When our local bookstore downsized their retail space they sold bags of books for five bucks, then, closer to their deadline, two bucks a bag, then, finally, free bags of books. I found this very depressing. A conversation about Amazon selling books for a penny, that’s $0.01, led further to a guy my friend George knows who bought books in bulk, not to read, not even to sell, but to shake their pages out and see what falls from the leaves. Whatever shook out, this was the stuff he sold. Ephemera.
ephemera plural : paper items (such as posters, broadsides, and tickets) that were originally meant to be discarded after use but have since become collectibles.
Yesterday I cleaned out a file cabinet in my office and came across a program from The Mountain Summit, which took place at Snowbird in Little Cottonwood Canyon in 1988. I can’t remember attending, but the participants came down to Salt Lake City where I had some of the luminaries sign a program: Chris Bonington, Jeff Lowe, Yuichiro Miura (the man who skied down Everest!!), John Roskelly, Galen Rowell, Lou Whitaker, Jim Wickwire, and Sharon Wood. Messner is conspicuously absent. I don’t remember collecting a single one of these autographs, except for the surprise of noting that Bonington was not the enormous mythical giantkiller I had imagined, and a long talk I had with Jeff Lowe about Italo Calvino’s Invisible Cities. This would have been three years before his sensational and barely survived solo first ascent of the route he would call “Metanoia” on the north face of the Eiger.
Much more interesting (to me) is the ephemera the program held, stuff I had randomly filed within its pages over the years:
A small map of The Vallée de Chamonix. Rather mysterious as to how this found its way here. At the time I had only been to Chamonix once, eight years earlier.
A postcard from my friend Mike from Glencoe, Scotland where he claimed that the Scotch tab was so high he was going to have to sell his soul to the devil for a few more years to pay for it. Can’t read the date, but it was sent to Davis where we lived from 1992 to 1995.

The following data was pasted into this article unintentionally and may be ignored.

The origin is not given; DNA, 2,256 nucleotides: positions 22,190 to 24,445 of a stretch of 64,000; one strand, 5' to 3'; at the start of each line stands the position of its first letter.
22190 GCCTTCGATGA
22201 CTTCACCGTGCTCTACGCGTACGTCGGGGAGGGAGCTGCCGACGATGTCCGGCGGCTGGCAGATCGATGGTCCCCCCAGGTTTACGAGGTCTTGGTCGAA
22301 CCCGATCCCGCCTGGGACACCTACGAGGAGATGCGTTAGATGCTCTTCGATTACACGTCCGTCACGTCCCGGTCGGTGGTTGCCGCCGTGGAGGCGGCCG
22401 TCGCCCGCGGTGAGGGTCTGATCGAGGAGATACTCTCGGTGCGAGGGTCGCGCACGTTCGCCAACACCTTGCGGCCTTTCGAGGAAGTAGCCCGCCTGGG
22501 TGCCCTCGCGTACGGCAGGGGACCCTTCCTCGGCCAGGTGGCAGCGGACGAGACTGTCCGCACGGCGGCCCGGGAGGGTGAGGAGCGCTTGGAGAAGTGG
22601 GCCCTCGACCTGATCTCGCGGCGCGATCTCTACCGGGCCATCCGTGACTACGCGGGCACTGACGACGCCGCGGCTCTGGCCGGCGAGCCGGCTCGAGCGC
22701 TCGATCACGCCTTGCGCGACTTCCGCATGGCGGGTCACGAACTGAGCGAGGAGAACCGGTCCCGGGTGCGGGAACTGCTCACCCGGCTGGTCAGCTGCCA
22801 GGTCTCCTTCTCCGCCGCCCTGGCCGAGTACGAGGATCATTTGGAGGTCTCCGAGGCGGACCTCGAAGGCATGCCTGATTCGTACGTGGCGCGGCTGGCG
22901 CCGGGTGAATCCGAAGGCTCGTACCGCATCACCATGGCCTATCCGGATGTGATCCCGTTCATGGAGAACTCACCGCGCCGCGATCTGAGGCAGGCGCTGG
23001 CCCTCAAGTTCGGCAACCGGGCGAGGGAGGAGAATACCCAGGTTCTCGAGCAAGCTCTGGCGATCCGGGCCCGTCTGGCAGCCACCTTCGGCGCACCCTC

Another postcard, this one from my brother John, dated 1999. It’s from Nazca, Peru and features a photograph of windblown skulls in the desert. He was on his way to the Amazon. We would see him a few months later in Michigan where we celebrated the turn of the millennium with my family.
A receipt from REI dated 2008. I had ordered a snowboard for Macklin from Illinois to be delivered to the Anchorage store for pick-up when we would arrive there in August. I can only guess that this was the last occasion I saw the program, unearthed during our move from Illinois to Alaska, and filed away again until just now. That board is still around here somewhere.
A photograph of me carrying my dog Frances after a 5 K race in Salt Lake City. The story was that this race was a benefit for the SPCA and all competitors had to run with a dog on a leash. Frances insisted she would not be beaten and dragged me though the first mile in first place, inadvertently dragging me to a personal record in the mile. After the first person passed us, not too far after the mile marker, Frances slowed down and slowed down further with every person who continued to pass us until at the end of the race I had to carry her over the finish line. I would be remiss if I did not admit that I was rocking a mullet in this photo. Hey, it was 1988!
Why these five disparate pieces of paper were saved between the pages of a program for summit I didn’t really attend, I can’t say. But I can’t bear to throw any of it away either.